Milk is a wonderfully nutritious drink; however, it has some drawbacks. One of the biggest disadvantages of milk is the high fat content. As a child, most people consumed whole milk without realizing the high calorie and fat content of the beverage they are drinking.
Now days, milk comes in different varieties depending on its fat content. Consumers can now enjoy skimmed milk, which contains no fat. However, people worries that because skimmed milk is fat free it may be they are not getting as much nutrition from their milk. This is not so – skimmed milk is still as nutritious as its whole counterpart.
Whole milk has only gone through basic processing. It remains creamy and thick throughout its shelf life. For most people, this is its major appeal over skimmed milk. However, those who have acquired the taste of skimmed milk swear by its taste and nutritional value. But they often wonder what exactly makes skimmed milk fat-free.
Skim milk has gone through a secondary process in which all of its fat has been removed. This is done by “skimming” the thick layer of fat from forms during whole milk processing.
Though skimmed milk is essential for a weight loss regimen, many dieters are missing out on the good fats from whole milk that aids in various body functioning. This “good” fat is essential for a child that is continuing to develop. However, for the most part, an adult watching caloric intake will not be missing much by cutting this “good” fat out of the diet.
As long as an adult continues to derive the nutritional content found in skimmed milk, most will not miss out on drinking whole milk. In fact, skimmed milk contains more calcium than regular milk because nutrients have to be re-added to skimmed milk due to the skimming process.
Many people miss the taste of whole milk, yet with continued consumption, skimmed milk will taste better and better until the point where regular whole milk is too thick and creamy for one’s tastes.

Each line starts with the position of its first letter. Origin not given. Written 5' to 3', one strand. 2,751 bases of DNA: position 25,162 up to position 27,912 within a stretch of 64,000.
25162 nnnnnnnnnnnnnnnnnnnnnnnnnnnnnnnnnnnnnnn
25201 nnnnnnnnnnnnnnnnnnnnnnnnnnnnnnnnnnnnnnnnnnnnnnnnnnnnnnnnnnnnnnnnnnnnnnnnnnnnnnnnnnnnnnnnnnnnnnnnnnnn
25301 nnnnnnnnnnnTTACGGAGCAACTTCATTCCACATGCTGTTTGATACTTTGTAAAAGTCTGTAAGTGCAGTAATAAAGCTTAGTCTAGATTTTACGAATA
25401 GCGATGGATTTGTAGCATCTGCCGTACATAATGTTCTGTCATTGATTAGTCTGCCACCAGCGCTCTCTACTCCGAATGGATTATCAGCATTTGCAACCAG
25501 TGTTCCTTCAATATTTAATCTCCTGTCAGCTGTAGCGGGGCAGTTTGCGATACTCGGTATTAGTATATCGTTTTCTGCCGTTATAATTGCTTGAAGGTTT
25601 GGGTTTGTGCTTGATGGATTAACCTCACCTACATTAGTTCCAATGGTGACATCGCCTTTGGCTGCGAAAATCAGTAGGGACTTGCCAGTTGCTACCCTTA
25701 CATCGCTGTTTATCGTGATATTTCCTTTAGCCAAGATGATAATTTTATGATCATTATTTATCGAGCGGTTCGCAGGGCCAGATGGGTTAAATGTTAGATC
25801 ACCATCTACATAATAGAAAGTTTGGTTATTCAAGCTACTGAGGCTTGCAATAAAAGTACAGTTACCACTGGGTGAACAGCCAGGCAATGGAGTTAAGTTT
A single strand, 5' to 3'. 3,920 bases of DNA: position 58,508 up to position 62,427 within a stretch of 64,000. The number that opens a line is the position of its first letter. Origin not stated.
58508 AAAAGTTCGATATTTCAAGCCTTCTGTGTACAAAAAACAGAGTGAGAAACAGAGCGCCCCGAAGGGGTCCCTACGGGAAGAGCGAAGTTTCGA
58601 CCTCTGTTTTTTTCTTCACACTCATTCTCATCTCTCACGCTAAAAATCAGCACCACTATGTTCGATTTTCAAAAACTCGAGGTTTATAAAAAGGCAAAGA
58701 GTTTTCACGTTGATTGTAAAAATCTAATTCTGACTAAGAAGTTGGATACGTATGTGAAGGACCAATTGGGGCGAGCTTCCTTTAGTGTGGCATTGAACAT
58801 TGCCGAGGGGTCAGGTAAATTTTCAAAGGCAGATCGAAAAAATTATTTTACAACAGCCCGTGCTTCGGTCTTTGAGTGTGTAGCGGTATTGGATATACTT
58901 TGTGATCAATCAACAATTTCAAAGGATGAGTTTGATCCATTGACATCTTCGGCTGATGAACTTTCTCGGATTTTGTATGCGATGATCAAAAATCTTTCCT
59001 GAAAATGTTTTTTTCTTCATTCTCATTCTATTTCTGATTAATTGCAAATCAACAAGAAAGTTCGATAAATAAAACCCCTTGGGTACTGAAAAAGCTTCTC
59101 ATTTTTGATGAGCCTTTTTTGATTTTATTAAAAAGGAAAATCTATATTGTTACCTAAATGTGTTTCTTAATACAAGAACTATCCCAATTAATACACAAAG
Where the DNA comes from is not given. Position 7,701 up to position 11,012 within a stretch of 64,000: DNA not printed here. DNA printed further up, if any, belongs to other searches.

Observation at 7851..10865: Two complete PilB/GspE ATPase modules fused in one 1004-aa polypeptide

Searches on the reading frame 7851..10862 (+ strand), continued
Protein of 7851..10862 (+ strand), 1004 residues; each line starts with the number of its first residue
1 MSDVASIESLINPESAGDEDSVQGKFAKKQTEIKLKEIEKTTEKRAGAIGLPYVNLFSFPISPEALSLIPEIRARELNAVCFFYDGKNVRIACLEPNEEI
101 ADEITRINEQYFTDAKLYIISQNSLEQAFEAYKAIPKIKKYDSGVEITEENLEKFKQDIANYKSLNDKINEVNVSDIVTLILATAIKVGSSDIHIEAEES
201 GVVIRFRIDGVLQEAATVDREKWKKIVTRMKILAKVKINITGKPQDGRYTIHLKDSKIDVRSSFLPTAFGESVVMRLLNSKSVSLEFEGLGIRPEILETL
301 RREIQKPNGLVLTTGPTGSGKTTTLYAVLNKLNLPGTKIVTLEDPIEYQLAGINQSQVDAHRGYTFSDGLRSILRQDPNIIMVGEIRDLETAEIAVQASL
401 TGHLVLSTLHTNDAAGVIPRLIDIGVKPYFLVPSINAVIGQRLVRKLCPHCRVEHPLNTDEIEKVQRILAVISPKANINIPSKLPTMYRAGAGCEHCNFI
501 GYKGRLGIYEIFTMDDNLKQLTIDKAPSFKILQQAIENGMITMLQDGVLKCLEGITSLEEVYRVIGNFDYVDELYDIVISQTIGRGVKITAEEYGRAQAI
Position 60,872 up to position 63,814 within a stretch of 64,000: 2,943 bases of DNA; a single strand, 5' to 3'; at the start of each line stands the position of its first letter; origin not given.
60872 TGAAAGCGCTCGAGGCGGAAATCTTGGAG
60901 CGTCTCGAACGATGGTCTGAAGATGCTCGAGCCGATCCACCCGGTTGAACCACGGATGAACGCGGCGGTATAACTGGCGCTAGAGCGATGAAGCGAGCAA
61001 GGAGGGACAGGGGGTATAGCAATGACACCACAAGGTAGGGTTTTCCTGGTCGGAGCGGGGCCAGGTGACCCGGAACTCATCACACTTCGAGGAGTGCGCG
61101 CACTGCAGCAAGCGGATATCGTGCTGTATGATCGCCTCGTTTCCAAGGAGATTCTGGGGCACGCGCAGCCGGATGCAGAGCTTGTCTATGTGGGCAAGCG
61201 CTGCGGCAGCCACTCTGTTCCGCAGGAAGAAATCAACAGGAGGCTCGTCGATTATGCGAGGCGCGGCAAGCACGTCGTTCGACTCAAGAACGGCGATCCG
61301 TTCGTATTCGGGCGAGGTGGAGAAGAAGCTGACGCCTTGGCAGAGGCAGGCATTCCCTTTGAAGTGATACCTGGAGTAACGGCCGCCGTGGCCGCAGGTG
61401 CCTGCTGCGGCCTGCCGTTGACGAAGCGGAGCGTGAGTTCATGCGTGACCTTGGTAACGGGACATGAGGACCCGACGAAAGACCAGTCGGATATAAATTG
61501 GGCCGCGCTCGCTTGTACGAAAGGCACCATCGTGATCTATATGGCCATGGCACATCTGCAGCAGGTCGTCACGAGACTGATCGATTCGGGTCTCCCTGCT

To aid in the transition, there are 2 percent and 1 percent varieties that help one step down gradually. Eventually working one’s way to skim milk will be easier than going right to the bad taste of skimmed milk. Therefore, there are not many disadvantages to choosing skimmed milk over whole milk. In fact, it is perfectly safe to give a child skimmed milk; it is actually recommended that a child is given skimmed milk by age 2 if there are instances of obesity in the family history. In this way, the child will more than likely continue to consume skimmed milk throughout adulthood.
With the same nutritional value as whole milk, skimmed milk can be a great addition to a health-conscience consumer. Whole milk is tasty, thick, and creamy, but it often the source for high fat content in childhood, which can lead to weight problems later in life. Choosing skimmed milk for one’s family now can ensure future healthy choices that provide the essential vitamins, nutrients, and calcium needed for a long and healthy life.